I read this yesterday on a website predicting a late winter this year: “Lately, the uncertain effects of global warming have added another unknown to the mix of science, experience and art that is long-term weather forecasting.”
To me, there is only one “uncertain effect” of global warming. That is I am uncertain as to why so many sane people fell into the hole with Al Gore and his prediction of destruction of the human race due to global warming. I am uncertain why so many scientists jumped in the hole, too, although many of them are now trying to climb out and dust the stupid off their white lab coats. Hey, it was 40 degrees on my back porch yesterday morning, and none of my global was warm. Thank you very much Al, oh great inventor of the internet as well!
But here’s some real science for you (and like they say on the local news…you heard it here FIRST!!!! like that makes it a big whoop or something…):
Lakedarbonnelife.com is predicting an early, cold winter. It’s simple, if you follow the numbers as I have been doing. First, last week I noticed FOUR coots (that’s poul- deau to my cajun friends, water hen for you yanks) swimming along the shore of the lake, apparently scouting for duckweed. Coots like floating duckweed, even though they are not officially ducks. They are, however, the official mascot of the Toledo Mud Hens of minor league baseball, in case you were wondering. Okay, I digress.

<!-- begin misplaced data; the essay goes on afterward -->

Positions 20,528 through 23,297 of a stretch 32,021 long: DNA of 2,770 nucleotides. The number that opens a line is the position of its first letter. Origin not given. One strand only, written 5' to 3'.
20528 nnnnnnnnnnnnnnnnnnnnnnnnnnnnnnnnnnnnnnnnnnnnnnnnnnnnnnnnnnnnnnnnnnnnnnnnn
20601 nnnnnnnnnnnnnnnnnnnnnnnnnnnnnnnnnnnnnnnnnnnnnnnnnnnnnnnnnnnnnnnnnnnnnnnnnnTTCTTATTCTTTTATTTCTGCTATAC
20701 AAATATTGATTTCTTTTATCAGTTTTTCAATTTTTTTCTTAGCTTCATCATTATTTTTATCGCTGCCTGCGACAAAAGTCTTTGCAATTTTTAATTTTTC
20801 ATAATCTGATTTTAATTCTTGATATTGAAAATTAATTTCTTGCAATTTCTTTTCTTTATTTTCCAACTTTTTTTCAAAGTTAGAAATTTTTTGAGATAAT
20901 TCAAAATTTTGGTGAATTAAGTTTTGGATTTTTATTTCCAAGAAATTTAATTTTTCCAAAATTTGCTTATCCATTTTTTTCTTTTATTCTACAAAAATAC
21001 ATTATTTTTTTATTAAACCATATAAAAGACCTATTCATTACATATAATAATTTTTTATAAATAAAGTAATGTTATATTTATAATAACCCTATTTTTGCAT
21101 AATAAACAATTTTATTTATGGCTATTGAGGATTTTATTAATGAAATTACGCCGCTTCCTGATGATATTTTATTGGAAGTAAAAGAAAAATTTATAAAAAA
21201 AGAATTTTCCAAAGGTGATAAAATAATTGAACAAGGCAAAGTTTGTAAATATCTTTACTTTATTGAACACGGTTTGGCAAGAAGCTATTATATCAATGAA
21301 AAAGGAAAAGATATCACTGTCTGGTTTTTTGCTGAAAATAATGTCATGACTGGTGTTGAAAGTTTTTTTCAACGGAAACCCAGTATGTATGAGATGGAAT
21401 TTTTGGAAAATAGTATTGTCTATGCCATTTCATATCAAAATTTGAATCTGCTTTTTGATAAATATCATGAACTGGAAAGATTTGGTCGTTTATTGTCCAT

There’s more. I walked down to the boat dock to get something and saw some ripples right up under the deck. Out swam ONE big, ugly, stinking cormorant. Cormorants, you might remember, are what I call the Orks of the outdoors. Big ugly, stinking creatures with no useful purpose other than swallow up fish meant for me to catch. Nowhere in the Bible does it say that God gave the cormorants dominion over the fishes. In fact, he gave us dominion over them, but the same government that fell in the hole over global warming apparently sees fit to federally protect these ugly, stinking creatures with no useful purpose. Okay, I digress again. I must confess I often digress when under stress over these type things.
Then came the final sign of an early winter — the TWENTY. Yep. Twenty slow, low flying white pelicans, cruising at landing altitude headed for the cove south of here, looking for a place to forage what the cormorants might leave behind. Normally, when I see a flight of geese, I’ll do my best loud “honking” imitation to get their attention. And if it’s ducks, I might give them a couple of quacks on the old Duck Commander. But Pelicans? I just had to watch helplessly. As far as I know, there is no Pelican call. They just flew by quietly and I watched the same way. A quick google of “Pelican Commander” yielded no useful information about how to call one of the big orange beaked creatures from up north.
But here’s the point. You were hoping for a point, right? These are birds that usually come down for the WINTER. They usually come in November, sometimes in December. They are here in early October this year. The key word — EARLY. As in early winter. It’s official. Get your jackets out. What more proof do you need? An email from Al Gore?